Special Forces Parachute Riggers and Face Mask Production

Parachute riggers of 19th Special Forces Group make face masks to combat coronavirus.

The parachute riggers from across the Special Forces community are busy manufacturing face masks for the counter coronavirus effort. Part of a parachute riggers job is the maintenance and repair of parachutes using sewing machines. So the skills of the rigger and the sewing machines are being put to good use.

The COVID-19 has brought most airborne operations to a halt. So the SF group’s riggers have a bit of spare time on their hands. It did not take long for the sewing training they received at rigger school during Advanced Individual Training (AIT) to be put to use.

The riggers from the 5th Special Forces Group developed a plan to begin face mask production. They were assisted by members of Chapter 38 of the Special Forces Association who purchased materials and volunteered time. The 5th SFG riggers are working two shifts a day to make masks for unit personnel, family members, and other Fort Campbell personnel.

Members of the 19th Special Forces Group (Utah Army National Guard) have been called to active duty to assist in the COVID-19 crisis. Many have been working in conjunction with the Utah Department of Health on the ‘traceback mission’ – contacting civilians who have tested positive for coronavirus or who have shown symptoms. Others have been busy in the rigger shed making face masks according to recent Department of Defense guidance on the use of face coverings. The riggers are sewing up face masks for members of the Utah National Guard.

The riggers at Camp Simmons are supplying masks for personnel across Eglin Air Force Base where 7th SFG is headquartered. The group’s parachute rigging platoon are working around the clock providing PPE for personnel at Hurlburt Field as well – the home of the Air Force Special Operations Command (AFSOC). They are using material from surgical draping obtained from the Eglin AFB hospital. The masks, made from medical-grade materials, can be washed or steamed – making them reusable. The 7th SFG riggers can produce up to 400 masks daily.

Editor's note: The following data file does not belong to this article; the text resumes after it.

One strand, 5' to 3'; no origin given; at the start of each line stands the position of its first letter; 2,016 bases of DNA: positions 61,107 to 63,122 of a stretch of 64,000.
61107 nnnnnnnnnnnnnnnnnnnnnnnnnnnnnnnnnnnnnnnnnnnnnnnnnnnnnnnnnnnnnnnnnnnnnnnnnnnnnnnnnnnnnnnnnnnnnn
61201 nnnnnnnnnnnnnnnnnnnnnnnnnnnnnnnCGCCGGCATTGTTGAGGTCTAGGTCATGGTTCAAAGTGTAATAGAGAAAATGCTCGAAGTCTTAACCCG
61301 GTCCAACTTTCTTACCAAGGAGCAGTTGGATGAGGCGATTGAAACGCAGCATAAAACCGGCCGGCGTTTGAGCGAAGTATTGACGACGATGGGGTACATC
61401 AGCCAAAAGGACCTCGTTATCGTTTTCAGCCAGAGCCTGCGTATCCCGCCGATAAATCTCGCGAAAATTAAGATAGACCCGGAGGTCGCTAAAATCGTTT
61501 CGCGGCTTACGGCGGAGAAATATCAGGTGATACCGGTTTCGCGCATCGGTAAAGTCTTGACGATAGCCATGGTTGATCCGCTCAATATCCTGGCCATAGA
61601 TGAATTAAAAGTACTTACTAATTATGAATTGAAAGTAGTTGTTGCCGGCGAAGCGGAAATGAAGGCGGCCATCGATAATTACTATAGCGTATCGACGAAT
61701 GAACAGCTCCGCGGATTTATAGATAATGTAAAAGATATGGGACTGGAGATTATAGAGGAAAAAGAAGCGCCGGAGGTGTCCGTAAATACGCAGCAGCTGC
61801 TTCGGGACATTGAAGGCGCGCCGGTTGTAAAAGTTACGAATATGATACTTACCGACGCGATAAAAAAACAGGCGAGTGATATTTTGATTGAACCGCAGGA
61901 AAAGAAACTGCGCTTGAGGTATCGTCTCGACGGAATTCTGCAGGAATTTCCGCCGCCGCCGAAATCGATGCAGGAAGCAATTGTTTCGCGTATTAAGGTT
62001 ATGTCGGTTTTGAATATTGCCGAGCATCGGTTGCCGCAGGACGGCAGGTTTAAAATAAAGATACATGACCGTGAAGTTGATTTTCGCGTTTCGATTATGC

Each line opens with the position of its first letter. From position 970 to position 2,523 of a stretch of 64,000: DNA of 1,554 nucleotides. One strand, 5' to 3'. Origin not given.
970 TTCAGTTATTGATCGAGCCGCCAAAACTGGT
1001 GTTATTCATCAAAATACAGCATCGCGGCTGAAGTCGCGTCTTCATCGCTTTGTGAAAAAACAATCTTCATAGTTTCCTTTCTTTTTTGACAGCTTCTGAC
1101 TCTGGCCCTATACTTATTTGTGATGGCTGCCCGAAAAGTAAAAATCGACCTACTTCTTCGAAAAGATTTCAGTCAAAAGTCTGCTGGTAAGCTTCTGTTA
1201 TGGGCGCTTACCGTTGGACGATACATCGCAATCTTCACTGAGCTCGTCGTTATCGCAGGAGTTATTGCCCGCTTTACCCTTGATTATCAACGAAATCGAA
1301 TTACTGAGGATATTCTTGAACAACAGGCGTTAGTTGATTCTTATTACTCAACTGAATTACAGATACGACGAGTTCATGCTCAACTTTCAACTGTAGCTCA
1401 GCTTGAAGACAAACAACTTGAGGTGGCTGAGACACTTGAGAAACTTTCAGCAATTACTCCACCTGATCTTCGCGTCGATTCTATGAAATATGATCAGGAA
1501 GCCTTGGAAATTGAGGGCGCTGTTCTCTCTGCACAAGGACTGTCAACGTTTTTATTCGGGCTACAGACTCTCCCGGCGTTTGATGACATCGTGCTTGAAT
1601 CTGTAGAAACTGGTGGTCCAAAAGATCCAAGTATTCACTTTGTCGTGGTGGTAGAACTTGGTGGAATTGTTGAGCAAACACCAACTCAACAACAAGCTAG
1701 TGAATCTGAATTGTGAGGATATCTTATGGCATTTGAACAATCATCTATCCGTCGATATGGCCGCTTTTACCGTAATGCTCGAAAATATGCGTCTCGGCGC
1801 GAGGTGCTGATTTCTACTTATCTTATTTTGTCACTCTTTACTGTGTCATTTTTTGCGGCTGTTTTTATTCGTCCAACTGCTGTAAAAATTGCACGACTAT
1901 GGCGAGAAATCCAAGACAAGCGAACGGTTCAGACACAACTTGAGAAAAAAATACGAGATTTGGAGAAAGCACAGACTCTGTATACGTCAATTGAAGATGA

1st Special Forces Group riggers are also in the face mask business. Personnel assigned to the Aerial Delivery Platoon, Group Support Battalion have delivered face masks to tenant units stationed at Joint Base Lewis-McChord during the month of April. The riggers are manufacturing PPE with sterile, one-time use only cloth provided by Madigan Army Medical Center.

“We had just run out of surgical masks for the weekend, so when 1st SFG brought the face masks in, it was great timing. We use them for patient care and ourselves, covering N95 respirators.”

1Lt. Sarah Hendricks, Medical-Surgical Nurse, Madigan’s Emergency Department

It isn’t just the riggers of 1st SFG making face masks. Some spouses of 1st Battalion, 1st SFG based at Tori Station, Okinawa, Japan are also assisting. The F.I.R.S.T. Mentorship Program for 1/1 SFG has assembled and sewed thousands of protective masks. These have been made available to medical personnel on Kadena Air Base and at the U.S. Naval Hospital Okinawa on Camp Foster. It is estimated that the spouses group will produce at least 3,000 face masks during the month of April.

When a face mask is worn properly it will help block droplets, splashes, sprays, or splatter containing viruses and bacteria from leaving your mouth and nose. It also reduces exposure of your saliva and respiratory secretions to others. Face masks will be essential for flattening the curve of the coronavirus pandemic and Special Forces parachute riggers are certainly doing their part to help!

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Photo: Parachute riggers at Camp Williams, Utah are making face masks for the Utah National Guard. Photo Utah National Guard, April 7, 2020.


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